What to expect from a child functioning primarily at Sounds of Intent Level 2
Assess the child’s level of musical engagement through careful observation
Children functioning at SoI Level 2 experience the world in a sensory way. They do not process the repetition and regularity in the environment that would enable them to make sense of what they perceive and anticipate what may happen next.
By the same token, while they may deliberately make sounds, they do not intentionally create patterns of movement – or sound.
And while they may respond to the sounds made by others, they do not imitate them or recognise themselves being copied.
Choosing musical activities for the child
Children functioning at Level 2 are likely to benefit from musical activities that are primarily sensory or multisensory in nature.
However, their development may also be enhanced by seeking to engage them in activities at Level 3 that promote the recognition and creation of patterns, alone and with others, and by exposing them to resources that focus on motifs (Level 4) and whole pieces (Level 5).
Remind parents that it’s important to give their child plenty of time to listen to all the sounds that are going on in different outdoor spaces; they may need to take care that their child isn’t overwhelmed in very noisy places – though some children may enjoy loud sounds if they are predictable.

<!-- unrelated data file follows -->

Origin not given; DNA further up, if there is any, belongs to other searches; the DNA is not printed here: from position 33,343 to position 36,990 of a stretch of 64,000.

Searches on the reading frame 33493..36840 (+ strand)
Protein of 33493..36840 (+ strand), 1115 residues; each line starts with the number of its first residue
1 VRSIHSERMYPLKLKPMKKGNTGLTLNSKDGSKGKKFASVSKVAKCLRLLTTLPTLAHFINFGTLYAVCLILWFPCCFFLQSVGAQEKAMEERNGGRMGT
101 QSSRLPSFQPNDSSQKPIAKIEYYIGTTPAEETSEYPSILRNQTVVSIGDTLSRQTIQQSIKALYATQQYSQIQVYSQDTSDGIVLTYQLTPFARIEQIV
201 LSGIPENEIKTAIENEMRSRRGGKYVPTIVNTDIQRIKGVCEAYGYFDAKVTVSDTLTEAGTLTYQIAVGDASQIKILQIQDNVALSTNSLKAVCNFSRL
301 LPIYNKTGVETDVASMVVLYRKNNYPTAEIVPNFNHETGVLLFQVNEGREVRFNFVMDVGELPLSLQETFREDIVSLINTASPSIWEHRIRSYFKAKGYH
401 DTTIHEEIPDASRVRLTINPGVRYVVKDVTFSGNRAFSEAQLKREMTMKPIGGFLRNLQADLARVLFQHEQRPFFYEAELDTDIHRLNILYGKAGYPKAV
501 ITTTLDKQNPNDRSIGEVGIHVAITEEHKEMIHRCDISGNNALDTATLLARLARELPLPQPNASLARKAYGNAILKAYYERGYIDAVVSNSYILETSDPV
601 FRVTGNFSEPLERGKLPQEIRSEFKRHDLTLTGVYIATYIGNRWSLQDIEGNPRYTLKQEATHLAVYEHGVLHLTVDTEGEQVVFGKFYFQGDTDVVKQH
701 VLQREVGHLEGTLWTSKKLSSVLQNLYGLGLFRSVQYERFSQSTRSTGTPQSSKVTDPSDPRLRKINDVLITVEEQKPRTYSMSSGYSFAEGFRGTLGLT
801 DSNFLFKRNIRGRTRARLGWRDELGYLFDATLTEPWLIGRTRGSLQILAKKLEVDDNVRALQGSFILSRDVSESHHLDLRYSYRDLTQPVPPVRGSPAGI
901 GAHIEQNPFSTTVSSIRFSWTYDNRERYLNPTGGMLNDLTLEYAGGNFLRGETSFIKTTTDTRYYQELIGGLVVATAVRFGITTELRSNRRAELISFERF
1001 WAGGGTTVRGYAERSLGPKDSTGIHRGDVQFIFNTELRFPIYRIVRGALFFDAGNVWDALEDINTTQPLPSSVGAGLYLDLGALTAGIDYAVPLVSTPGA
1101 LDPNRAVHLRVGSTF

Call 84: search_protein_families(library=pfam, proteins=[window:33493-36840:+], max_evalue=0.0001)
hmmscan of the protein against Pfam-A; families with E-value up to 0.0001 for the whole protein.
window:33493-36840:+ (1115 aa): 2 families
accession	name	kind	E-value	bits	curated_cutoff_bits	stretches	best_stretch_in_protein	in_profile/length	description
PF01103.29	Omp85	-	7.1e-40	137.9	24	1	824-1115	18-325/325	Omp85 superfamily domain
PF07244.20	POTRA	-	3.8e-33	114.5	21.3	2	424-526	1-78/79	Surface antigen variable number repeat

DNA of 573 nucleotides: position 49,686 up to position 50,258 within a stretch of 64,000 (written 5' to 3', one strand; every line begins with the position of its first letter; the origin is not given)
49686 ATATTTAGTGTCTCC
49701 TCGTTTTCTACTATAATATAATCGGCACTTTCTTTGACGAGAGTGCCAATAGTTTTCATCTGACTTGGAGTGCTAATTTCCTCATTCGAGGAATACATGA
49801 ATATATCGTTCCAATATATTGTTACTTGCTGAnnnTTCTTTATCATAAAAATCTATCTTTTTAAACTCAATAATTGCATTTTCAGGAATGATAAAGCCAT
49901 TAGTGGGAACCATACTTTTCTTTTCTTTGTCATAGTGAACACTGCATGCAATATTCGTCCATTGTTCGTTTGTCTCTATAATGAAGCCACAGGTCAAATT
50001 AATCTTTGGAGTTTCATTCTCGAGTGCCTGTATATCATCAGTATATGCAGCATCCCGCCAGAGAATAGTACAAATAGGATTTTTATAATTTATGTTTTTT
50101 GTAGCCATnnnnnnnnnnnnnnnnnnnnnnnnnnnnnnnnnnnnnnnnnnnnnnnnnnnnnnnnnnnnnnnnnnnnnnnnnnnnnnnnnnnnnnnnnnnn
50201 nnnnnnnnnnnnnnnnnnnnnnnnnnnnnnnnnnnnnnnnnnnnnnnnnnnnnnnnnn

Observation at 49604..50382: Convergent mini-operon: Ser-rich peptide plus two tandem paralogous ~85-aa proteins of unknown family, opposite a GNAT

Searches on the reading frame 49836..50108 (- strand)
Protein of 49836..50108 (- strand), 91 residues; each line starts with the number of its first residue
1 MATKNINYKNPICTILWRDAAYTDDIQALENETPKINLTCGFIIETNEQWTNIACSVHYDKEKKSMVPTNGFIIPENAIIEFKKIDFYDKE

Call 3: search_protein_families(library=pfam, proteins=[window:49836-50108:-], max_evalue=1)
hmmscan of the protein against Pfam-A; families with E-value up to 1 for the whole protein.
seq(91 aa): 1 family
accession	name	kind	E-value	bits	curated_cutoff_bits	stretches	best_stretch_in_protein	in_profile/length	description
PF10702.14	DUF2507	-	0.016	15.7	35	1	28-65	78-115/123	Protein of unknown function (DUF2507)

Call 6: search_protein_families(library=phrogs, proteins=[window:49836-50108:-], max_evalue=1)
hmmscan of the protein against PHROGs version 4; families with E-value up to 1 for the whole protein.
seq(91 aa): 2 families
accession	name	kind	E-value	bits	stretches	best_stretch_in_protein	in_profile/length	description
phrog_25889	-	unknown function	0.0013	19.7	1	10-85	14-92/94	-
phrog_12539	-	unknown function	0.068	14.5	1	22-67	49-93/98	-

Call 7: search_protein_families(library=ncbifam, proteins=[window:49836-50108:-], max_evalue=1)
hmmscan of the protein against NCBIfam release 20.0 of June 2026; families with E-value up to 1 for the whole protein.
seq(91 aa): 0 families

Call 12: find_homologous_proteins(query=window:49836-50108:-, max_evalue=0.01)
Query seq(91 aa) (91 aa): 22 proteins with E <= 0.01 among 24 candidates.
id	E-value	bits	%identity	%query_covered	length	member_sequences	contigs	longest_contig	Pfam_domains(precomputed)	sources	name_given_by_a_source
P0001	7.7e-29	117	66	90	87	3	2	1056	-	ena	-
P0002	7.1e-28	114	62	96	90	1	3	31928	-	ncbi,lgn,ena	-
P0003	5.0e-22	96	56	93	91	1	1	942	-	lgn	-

Ask parents whether it is possible for them to take their child to a family farm. This would mean the child could feel which animal was making which sound in a safe and controlled environment.
Remind parents that it is important for their child to experience the rain and wind – in moderation!
Most forms of transport make a sound: cars, motorbikes, trains, boats and planes. Even bicycles make some sounds, and they often have different bells and horns; these are easy for children to explore safely themselves. Maybe they might like different bells and horns to play with?
If possible, go out with the parents and their child and make some recordings of outdoor sounds to play back later. Tell them what is happening using simple language and give them first-hand experiences wherever possible.
Go outside with the child and their parents and take it in turns to stamp along the pavement or scrunch along a gravel path or push through long grass.
Take it in turns to throw pebbles in a pond – notice the different sounds that pebbles of different sizes make. Throw them near and throw them far.
In the autumn, make a big pile of leaves and jump with the child into the middle of it.
Find somewhere that echoes (like a cave at the beach or underneath the railway arches in town or a long corridor in a public building) and yell and stamp your feet.
Go into the middle of the park or a field and walk away from the child and then go round and round them, calling their name. Encourage them to do the same. Notice how the sounds of your voices seem to change according to how far away they are and which direction the sounds are coming from.